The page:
Blockchain. It was in every headline for a few years; it was the subject your really intense cousin would never shut up about at Christmas; and in 2018, it crashed hard. Now, blockchain technology is making a more stable, more rational comeback in industries from health care to farming — and financial services are still leading the way.
The basic structure of blockchain consists of individual records, all connected using cryptography. This infrastructure allows blockchain networks to be distributed — not necessarily run by a central authority — while maintaining security, because nobody can change just one block in the chain. It’s an appealing model for many sectors, promising transparency and trust as it helps make value exchange possible.
Bitcoin and other cryptocurrencies dominated the roster of peer-to-peer blockchain companies when the technology first emerged, and there is still promise in that area. Facebook is planning the release of its Libra cryptocurrency; the People’s Bank of China and the European Central Bank are discussing central bank digital currencies; and the venerable JPMorgan Chase is also getting into the act.
J.P. Morgan and Libra are both using stablecoin, which reduces the traditional volatility of cryptocurrencies by tying them to assets that are, as the name suggests, stable. These may include other cryptocurrencies but also could be commodities or fiat money. Stablecoin is one example of how the new generation of blockchain platforms is maturing, seeking sustainability and growing acceptance rather than the extreme hype of future years.
One company making the pivot is HIVE Blockchain, which links traditional markets to cryptocurrency and other forms of blockchain. Its net income in March was $3.4 million, demonstrating the potential for the technology to go mainstream. A recent article also predicts that stablecoin will reach its full potential during 2020, and that cryptocurrencies will bring in about $1 billion this year.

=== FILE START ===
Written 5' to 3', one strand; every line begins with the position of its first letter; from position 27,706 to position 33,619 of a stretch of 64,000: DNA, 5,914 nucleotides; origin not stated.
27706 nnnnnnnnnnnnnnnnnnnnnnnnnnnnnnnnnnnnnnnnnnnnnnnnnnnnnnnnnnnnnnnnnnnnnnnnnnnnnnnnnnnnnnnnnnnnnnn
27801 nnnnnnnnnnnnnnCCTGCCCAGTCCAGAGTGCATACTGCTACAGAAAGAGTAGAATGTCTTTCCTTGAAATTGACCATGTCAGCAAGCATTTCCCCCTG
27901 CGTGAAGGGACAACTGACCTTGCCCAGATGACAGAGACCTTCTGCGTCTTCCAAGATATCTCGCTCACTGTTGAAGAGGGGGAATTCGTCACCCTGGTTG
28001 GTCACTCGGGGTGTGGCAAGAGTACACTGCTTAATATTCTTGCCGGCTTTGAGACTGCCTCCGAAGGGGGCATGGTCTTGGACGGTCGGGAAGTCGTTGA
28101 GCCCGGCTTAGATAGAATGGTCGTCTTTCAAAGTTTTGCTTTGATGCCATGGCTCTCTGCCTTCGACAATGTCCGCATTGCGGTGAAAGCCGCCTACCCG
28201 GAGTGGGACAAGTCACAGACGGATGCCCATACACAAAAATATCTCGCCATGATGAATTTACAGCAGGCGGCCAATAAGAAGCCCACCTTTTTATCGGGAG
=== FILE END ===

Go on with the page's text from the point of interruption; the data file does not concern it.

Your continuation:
Cryptocurrency is only one way that blockchain has entered the finance sector, however. Smart contracts, supply chains, artificial intelligence integration and social network security all affect financial companies in several ways, and blockchain is beginning to have an influence on all of those areas. For instance, the IDC predicts that more than half of businesses will use blockchain to enable their AI transformations, efforts that are expected to get $57.6 billion in spending worldwide this year.
Analysts have taken these factors into account. Gartner, for example, recently put blockchain on its list of the year’s top 10 strategic technologies. A study the company conducted of chief information officers found that 60% expected their firms to start or continue adopting blockchain-based technology between now and 2023. That’s also the time frame in which Gartner predicts that public blockchain solutions will clear up concerns related to interoperability and scalability, issues that are preventing many enterprises from deploying the technology.
As each blockchain platform establishes itself, it has to tackle the “blockchain trilemma.” Just as the old engineering proverb says clients have to pick two of fast, cheap or good, any blockchain network has to make compromises between security, scalability and decentralization. No infrastructure can have all three in equal parts: at larger scales, decentralized networks become less and less secure. Each blockchain network — and its customers — therefore have to choose two of the three qualities that take highest priority.
Blockchain networks can distinguish themselves on two different axes: private versus public and permissioned versus permissionless. A network’s goals regarding the trilemma should define which approach it takes. For instance, bitcoin was a public, permissionless form of blockchain — anybody could read or create blocks, and public servers hosted the network. It was very secure, but it didn’t scale well.